During another April many years ago in Orlando, Dr. Philip Phillips brought the rainmaker to town. It was 1939, and dark war clouds loomed over Europe, but the real sky remained bright over Central Florida. That meant waterless, worrisome weather for citrus growers.
It's likely that Phillips, the citrus king, knew about Miss Lillie Stoate because of her achievements in Polk County in March that year. Desperate after a five-month dry spell, several citrus growers had implored Florida Citrus Commission Chairman John Maxcy to recruit the Mississippi rainmaker.
'Crazier things than this'
"They asked me to give it a try, and I consented to help make up the $25 that brought her down here," Maxcy said in a newspaper report.
"The citrus industry has tried crazier things than this."
For her pay, Stoate, 67, had asked only for train fare from Oxford, Miss., and for lodgings, according to news reports. She arrived in Frostproof on March 24 and sat on a green park bench on the shore of Lake Reedy. By the night of March 27, a storm dropped more than a half inch of rain on Polk County.
"Citizens of Frostproof made preparations to observe an all-day holiday in honor of Miss Lillie Stoate," the Lakeland Ledger reported.
Some reactions were less celebratory. "Our own belief concerning an individual affecting the weather is that it's impossible," Jacksonville meteorologist Grady Norton told the Associated Press.
Not long after her triumph in Polk, Miss Lillie arrived in Orlando in early April. She made a short radio speech and then "was whisked away in an automobile of Dr. P. Phillips to Sand Lake, where she will seek to induce the elements to relent and pour down water on parched Orange County groves," Orlando's evening paper reported.
When Miss Lillie arrived, "the sun was shining brightly in a fleecy cloud-speckled sky," the paper noted. "Her vigil on Sand Lake may last for several days as she 'projects herself into the firmament' in a quest of moisture and relief for citrus."
'A peculiar power'
During her vigils, the rainmaker occupied herself by reading the paper, eating strawberries or just sitting. No incantations, rain dances or secret potions were involved.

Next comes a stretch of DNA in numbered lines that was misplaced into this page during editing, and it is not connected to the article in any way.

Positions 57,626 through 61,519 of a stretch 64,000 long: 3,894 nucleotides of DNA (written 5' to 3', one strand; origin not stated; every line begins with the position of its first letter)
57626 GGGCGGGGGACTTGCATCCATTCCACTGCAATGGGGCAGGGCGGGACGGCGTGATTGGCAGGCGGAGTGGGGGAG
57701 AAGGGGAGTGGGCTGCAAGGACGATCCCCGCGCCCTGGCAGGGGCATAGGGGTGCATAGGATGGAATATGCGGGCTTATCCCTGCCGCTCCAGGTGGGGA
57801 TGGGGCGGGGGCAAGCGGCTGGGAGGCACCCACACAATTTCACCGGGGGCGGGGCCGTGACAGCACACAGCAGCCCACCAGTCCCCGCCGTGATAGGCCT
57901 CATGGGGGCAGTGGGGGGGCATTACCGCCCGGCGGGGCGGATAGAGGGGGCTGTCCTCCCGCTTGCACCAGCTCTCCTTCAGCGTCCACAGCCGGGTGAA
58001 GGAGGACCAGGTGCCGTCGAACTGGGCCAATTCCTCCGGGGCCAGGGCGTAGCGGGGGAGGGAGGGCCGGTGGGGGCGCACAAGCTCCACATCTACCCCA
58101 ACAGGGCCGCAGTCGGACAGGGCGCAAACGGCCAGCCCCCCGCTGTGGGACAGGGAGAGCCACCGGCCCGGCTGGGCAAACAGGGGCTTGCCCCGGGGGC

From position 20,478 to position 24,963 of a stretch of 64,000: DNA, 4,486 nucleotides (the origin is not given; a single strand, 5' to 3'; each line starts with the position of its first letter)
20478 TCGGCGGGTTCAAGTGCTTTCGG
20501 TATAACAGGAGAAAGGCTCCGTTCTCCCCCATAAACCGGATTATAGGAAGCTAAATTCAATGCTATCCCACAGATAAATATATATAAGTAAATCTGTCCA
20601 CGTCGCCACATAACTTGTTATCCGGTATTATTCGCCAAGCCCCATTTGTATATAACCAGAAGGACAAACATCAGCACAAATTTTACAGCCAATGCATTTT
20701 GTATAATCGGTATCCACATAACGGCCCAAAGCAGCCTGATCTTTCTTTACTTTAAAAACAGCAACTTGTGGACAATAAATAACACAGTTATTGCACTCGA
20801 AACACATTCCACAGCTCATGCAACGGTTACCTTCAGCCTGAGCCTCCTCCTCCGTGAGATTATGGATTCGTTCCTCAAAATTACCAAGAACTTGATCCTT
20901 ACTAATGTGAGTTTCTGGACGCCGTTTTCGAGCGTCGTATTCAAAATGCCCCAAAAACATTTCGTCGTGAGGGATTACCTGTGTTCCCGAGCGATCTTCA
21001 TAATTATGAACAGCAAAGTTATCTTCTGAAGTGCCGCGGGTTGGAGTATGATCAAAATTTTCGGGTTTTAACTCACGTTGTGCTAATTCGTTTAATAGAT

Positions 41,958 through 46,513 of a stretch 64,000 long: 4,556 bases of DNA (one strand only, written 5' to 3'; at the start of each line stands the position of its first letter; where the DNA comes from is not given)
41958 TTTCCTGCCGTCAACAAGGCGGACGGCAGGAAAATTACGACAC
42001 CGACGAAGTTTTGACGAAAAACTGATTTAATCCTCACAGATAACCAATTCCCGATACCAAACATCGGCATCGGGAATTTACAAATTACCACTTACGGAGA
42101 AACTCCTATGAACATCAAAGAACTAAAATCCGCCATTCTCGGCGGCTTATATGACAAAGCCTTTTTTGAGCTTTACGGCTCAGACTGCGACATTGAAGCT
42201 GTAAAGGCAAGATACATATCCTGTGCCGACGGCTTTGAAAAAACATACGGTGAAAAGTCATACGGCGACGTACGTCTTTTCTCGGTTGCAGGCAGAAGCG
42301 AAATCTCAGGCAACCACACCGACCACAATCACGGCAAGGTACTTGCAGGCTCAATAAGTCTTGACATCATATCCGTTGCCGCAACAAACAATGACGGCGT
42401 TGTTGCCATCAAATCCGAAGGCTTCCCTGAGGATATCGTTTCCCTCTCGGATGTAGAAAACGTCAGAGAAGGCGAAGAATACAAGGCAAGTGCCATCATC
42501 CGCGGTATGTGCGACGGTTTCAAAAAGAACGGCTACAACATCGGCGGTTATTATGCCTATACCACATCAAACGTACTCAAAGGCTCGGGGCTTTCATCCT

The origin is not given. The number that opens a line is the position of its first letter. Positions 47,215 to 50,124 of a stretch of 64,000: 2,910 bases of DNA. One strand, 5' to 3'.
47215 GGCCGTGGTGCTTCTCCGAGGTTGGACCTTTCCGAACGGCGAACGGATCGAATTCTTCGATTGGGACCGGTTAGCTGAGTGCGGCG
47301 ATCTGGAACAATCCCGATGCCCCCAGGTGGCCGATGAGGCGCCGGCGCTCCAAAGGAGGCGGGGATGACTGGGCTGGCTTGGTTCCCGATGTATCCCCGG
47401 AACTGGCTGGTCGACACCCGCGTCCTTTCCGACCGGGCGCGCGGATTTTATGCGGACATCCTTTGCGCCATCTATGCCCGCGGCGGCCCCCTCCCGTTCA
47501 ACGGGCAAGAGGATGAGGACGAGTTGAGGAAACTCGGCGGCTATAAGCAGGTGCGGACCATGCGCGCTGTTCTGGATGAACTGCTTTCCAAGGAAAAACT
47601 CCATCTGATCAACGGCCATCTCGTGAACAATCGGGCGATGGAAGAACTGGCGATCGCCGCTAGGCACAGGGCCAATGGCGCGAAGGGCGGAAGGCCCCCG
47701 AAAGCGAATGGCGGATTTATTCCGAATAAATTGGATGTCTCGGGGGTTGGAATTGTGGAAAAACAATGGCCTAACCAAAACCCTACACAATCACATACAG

The late Ormund Powers of the Sentinel staff recalled years later that Miss Lillie wasn't an easy interview. Her hearing was so bad that reporters had to write out their questions in advance.
She said she had inherited her uncanny powers from a brother who quit going on fishing trips because every time he headed for the water, the skies opened and it poured.
After the brother's death, Miss Lillie "felt a peculiar power come over her," according to one account. After that, to produce rain, "she would simply go to the drought area, pull out her umbrella and wait." Though she was a good Christian, she didn't pray for rain.
"I just have the power to bring rain, and I can't explain it," she said.
Headlines from the day after Miss Lillie sat by Sand Lake trumpeted the results of her efforts: "Rainmaker's Charms Work in Orlando" and "Rainmaker Brings 'Pennies from Heaven" — a reference to a song especially popular in the Depression years.
"Heavy rains and showers, which growers hailed with delight, poured down on Central Florida last night and today to put . . . a prolonged drought on the run," the evening paper reported.
Miss Lillie died on Dec. 3, 1946, according to a report in Tampa Tribune files, in her hometown of Oxford, Miss., also known as the home of the University of Mississippi and of novelist William Faulkner.
Her story was told in 2002 in a play, "Dr. Phillips and the Rainmaker," by Mark T. Mannette, which was presented at the Orange County Regional History Center. Mannette is now director of theater at Newman University in Wichita, Kan. And the name of Dr. Phillips remains legendary in Orlando through the work of Dr. Phillips Charities.
Joy Wallace Dickinson can be reached at firstname.lastname@example.org or by good old-fashioned letter at the Sentinel, 633 N. Orange Ave., Orlando, FL 32801.